The centre is designed by Glenn Murcutt, one of the world’s most renowned architects, in collaboration with Hakan Elevli of Elevli+ Architects. Both architects have a vast portfolio of works of a standard that far exceeds expectations. Murcutt himself is the only Australian recipient of the Pritzker Architecture Prize which is awarded annually to “honour a living architect whose built work demonstrates a combination of those qualities of talent, vision and commitment, which has produced consistent and significant contributions to humanity and the built environment through the art of architecture. The result of such a fine collaboration between these two architects is an architectural masterpiece that perfects Australian Vernacular Architecture with Islamic Principles of Design.
The AIC adopts Murcutt’s ethos of design; contextualising a building to ensure it maximises its climatic conditions. The AIC blends harmoniously with context. A Masjid does not require a specific aesthetic for it to serve its purpose as a place for prayer. It can adopt local forms in a non-Islamic context and in no regard will it minimise any reward of congregation.
Murcutt specified modern representations of vernacular materials such as rammed earth walls, exposed concrete with formwork joints and tie holes exposed, and bluestone pavers to relate the design to the context; the industrial history, local bluestone quarries and rich Aboriginal heritage. Murcutt adopts his traditional ethos of design and moulds it to create a space that is true to its users.
Some members of the Islamic community questioned Murcutt’s proposal to eliminate the minaret as a symbol of the faith. He states that: “Although it had been the place for the calling of prayers, that was not likely to happen today in Australia.” The purpose of the minaret is to make a call to prayer, the adhan. It may be compared to the traditional role of church bells, the sound of which in the modern world tends to be a little more than an echo of a long distant past. The adhan, however, is still as much a part of the culture of Muslims today as it was for past generations, however, its announcement in a Western context is purely internal- avoiding disruption to local communities of a different faith. The minaret isn’t necessary in a Western context, as its function cannot be utilised. Putting the minaret into context is important to ensure the Masjid develops as it was first intended- to allow the form to follow the function.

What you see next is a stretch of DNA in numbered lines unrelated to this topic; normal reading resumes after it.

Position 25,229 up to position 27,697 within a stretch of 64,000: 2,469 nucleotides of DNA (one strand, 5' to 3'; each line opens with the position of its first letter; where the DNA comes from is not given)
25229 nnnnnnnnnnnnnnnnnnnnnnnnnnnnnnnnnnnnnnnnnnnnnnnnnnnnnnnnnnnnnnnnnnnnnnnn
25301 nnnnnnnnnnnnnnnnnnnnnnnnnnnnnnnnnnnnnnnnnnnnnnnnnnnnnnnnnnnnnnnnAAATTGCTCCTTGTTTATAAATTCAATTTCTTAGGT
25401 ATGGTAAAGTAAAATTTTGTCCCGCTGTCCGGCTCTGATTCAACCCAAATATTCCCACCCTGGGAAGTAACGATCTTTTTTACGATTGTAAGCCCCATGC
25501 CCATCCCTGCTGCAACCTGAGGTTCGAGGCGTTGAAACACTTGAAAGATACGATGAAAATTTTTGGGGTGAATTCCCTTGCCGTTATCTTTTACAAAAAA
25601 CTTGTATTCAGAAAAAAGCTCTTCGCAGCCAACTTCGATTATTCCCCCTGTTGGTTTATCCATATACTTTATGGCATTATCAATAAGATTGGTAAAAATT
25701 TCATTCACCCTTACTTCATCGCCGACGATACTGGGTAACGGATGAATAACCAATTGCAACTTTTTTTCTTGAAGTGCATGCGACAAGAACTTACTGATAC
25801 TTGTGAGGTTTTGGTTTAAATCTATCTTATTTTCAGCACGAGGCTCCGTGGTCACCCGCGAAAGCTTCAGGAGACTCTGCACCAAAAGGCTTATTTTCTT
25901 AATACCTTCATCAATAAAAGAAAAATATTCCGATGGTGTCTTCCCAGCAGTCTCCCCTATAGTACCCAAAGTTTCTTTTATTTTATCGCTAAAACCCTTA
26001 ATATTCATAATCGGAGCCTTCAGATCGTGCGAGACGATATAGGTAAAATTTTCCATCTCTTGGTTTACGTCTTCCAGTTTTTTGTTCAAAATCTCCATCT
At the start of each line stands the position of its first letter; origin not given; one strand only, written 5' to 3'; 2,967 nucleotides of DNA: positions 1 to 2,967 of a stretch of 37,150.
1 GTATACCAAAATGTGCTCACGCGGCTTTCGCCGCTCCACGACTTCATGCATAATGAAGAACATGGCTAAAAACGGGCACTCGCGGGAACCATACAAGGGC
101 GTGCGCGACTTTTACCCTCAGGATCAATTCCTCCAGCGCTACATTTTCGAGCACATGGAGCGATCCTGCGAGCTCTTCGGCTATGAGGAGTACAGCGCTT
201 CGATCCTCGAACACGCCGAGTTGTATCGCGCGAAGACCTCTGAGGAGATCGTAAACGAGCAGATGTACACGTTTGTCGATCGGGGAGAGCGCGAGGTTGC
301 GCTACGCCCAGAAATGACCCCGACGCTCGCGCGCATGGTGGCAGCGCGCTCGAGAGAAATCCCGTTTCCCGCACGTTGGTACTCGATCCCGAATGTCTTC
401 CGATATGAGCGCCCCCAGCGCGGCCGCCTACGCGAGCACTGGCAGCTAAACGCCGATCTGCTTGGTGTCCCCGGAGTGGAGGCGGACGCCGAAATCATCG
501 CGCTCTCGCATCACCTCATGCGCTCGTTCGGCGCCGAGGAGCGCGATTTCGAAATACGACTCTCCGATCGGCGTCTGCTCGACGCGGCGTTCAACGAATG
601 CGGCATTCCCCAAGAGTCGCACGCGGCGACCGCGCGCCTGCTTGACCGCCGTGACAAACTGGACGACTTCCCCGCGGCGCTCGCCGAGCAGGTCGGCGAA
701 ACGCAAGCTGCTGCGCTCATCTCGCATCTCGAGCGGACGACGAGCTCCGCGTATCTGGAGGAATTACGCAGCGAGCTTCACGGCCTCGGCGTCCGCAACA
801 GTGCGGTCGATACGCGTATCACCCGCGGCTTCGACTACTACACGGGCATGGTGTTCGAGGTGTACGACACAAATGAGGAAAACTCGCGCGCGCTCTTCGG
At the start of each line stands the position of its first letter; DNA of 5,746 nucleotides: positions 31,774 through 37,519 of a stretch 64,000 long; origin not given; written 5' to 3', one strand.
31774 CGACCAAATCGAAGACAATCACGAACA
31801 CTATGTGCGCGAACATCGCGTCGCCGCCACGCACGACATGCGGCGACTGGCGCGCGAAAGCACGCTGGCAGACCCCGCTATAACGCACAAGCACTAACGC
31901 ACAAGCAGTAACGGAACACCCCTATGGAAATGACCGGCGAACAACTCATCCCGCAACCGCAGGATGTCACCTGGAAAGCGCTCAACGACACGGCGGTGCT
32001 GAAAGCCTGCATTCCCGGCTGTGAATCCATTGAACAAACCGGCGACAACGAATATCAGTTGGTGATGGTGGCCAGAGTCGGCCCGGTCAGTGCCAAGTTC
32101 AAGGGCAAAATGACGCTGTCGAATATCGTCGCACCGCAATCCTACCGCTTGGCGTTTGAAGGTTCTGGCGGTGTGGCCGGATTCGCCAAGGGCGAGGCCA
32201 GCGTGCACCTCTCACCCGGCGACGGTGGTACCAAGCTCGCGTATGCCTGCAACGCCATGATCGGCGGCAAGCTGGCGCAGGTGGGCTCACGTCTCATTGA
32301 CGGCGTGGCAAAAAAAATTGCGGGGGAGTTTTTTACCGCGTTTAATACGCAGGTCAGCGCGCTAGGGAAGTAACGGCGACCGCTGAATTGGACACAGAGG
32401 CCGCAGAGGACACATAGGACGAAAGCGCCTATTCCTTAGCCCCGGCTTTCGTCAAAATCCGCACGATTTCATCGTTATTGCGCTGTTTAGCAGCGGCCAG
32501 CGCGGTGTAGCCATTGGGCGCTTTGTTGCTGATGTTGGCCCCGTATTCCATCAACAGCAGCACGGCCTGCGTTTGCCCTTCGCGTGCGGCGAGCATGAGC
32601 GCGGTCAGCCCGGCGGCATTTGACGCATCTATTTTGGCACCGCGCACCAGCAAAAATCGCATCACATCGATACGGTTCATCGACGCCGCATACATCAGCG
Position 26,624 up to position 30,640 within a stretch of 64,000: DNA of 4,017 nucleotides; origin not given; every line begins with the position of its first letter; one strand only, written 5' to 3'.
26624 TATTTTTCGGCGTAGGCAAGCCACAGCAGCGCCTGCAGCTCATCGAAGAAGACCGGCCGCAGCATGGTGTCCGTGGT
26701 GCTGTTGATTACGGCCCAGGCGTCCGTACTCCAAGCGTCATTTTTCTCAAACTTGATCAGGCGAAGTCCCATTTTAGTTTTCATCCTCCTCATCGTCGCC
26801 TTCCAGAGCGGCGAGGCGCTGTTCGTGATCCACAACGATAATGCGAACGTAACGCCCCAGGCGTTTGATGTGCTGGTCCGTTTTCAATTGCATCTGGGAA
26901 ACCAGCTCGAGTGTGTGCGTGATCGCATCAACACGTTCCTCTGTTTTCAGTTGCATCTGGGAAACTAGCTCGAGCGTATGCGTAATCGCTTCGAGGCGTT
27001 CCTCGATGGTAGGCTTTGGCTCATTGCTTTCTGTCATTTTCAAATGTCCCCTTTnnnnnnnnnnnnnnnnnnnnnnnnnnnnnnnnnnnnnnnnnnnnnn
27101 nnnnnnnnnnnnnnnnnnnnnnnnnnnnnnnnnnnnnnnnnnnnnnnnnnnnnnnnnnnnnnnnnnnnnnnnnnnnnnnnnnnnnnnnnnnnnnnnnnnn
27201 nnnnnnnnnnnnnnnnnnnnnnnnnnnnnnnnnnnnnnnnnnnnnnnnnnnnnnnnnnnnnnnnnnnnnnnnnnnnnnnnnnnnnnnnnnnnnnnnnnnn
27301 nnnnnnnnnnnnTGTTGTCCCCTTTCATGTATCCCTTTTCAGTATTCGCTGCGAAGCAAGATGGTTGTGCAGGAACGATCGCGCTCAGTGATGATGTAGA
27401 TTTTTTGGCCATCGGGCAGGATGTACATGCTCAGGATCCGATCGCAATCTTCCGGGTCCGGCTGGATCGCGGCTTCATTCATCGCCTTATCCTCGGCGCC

Murcutt’s approach to design revolutionises the elements of a Masjid. He analyses the traditional elements of a Masjid; Entry, structure, geometry, order, light, minaret and dome to re-interpret the typical elements of a Masjid. Instead of the often-standard inclusion of a dome as another symbol of the Masjid, this Masjid incorporates lanterns that extend over the main roof. The many lanterns are triangular in plan and are orientated in four directions to capture the light at the different times of each day, taking on subtle variations in light quality as the sun progresses from sunrise to sunset. A shallow pool lies at the Qibla Wall, which will be utilised to reflect the afternoon sun into the prayer hall and allow the movement of the water to reflect onto the ceiling and walls.
After taking a fundamental contextual approach of design to the Masjid tradition, Murcutt realised the importance of the local community in the inception of this Masjid. Although he decided to make the functions of the Masjid enclosed, the external covered entry at the ground floor is occupied with the formalities of washing. It has fully glazed doors that open for the community to be able to participate or witness events celebrated by the Islamic community. Upon entrance into the AIC you are greeted with a subtle gesture of open-arms as a re-interpretation of the Minaret.